My clients are great at the bit about blogging for fun. They absolutely love the work they are doing with their website and truly enjoy serving their audience. Some have been putting in hours building their sites for years, with little to no income to show for their effort. That profit bit is where they often get stuck, and that’s the part I can help with.
Since WordPress is the most popular platform being used to create niche websites, I’m presenting at WordCamp in Asheville. This will give me an opportunity to show a room full of bloggers how they can serve their audiences better by developing a sustainable business around the work they are doing.
If you haven’t read it, I highly recommend picking up The War of Art. In this book, you’ll learn about how building a business around your art is the best way to serve your audience. To summarize the book, one of the core ideas suggest that time spent earning a living and not creating art is an atrocity. Essentially, you are not sharing your gifts with the world when you are doing something else to pay the bills at the expense of creating your art.
This is one of the ideas that I try to get across to so many bloggers and other people with an audience online. They are so scared to be perceived as a “pushy salesperson” that they just avoid selling at the expense of better serving their audience. That’s why I help people learn to sell without selling out.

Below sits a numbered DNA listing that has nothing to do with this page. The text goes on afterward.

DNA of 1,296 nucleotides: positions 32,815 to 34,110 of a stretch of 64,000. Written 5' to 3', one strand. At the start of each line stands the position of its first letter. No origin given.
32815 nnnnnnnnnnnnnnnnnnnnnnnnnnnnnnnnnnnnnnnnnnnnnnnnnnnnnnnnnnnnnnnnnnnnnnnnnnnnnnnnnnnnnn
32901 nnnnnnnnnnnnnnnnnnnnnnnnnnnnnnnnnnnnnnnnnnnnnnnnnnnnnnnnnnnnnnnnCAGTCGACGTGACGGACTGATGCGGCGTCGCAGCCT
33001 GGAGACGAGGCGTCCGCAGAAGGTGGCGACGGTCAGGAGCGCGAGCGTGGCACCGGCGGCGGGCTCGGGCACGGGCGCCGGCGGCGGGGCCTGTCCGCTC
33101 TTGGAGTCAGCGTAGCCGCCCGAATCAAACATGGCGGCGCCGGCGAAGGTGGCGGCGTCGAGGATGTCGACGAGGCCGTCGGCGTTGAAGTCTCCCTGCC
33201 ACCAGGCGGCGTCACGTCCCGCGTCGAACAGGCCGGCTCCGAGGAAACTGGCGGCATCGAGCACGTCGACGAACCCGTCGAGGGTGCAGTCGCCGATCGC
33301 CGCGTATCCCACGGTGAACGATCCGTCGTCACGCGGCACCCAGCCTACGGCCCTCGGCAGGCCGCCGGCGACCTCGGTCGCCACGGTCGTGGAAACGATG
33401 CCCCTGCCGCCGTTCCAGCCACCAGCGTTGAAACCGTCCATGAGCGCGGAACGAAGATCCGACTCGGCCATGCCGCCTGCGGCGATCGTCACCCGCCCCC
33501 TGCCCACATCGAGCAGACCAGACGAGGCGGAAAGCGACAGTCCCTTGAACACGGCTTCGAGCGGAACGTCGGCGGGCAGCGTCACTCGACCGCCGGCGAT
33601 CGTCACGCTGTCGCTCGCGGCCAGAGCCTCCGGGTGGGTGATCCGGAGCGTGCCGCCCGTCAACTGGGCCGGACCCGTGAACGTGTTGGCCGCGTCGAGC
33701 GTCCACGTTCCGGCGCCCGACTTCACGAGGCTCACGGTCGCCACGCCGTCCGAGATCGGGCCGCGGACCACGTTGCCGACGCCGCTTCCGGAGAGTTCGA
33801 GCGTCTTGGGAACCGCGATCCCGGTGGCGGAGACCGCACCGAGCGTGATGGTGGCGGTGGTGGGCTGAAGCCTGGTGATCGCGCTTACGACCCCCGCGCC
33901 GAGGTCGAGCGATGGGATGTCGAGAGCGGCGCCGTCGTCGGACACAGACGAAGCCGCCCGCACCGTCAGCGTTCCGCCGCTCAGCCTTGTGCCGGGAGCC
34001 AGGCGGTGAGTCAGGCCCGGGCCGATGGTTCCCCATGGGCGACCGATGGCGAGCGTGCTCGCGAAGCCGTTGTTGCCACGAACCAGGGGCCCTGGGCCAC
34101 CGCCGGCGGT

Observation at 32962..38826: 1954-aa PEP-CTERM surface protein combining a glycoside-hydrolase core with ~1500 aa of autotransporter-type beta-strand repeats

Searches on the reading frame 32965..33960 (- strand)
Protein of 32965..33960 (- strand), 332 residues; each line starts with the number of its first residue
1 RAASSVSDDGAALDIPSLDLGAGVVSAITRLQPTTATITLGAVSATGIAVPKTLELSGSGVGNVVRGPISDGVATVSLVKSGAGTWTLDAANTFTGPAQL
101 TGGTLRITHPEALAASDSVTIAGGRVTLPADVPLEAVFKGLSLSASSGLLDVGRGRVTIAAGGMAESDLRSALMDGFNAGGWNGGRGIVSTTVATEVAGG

You see, offers that truly serve your audience are received as ways to support your work and trade value for value. On the other hand, promoting products and services that do not serve your audience erodes the trust you have built and drives your followers away.
As an example of this, I launched my first conference earlier this year - The Raleigh SEO Meetup Conference (it’s a long name, but it worked for the first year). This was an event that allowed me to monetize the audience attending Raleigh SEO Meetup events. It was a unique offer that could be seen as a content upgrade from the usual monthly meetings offered by this group. Since the typical monthly meeting costs $0.00, it was quite a jump to ask for $100 or more to attend this event. However, I had already shown what value I could offer with the free product - and my audience trusted that the value would justify the additional cost. This is because they have already begun to know, like, and trust me.
In my talk at the WordCamp in Asheville, I delve into these same topics and ask the audience to consider ways they can ask their audience to trust them to provide value. That’s exactly what you should do in your own business.
Carefully consider the ways you already offer value to your audience, then think about how you could ask them to pay for more of that. If you’re having trouble thinking of ways to earn money with your website, take a look at the list of 21 ways to earn money with your website.
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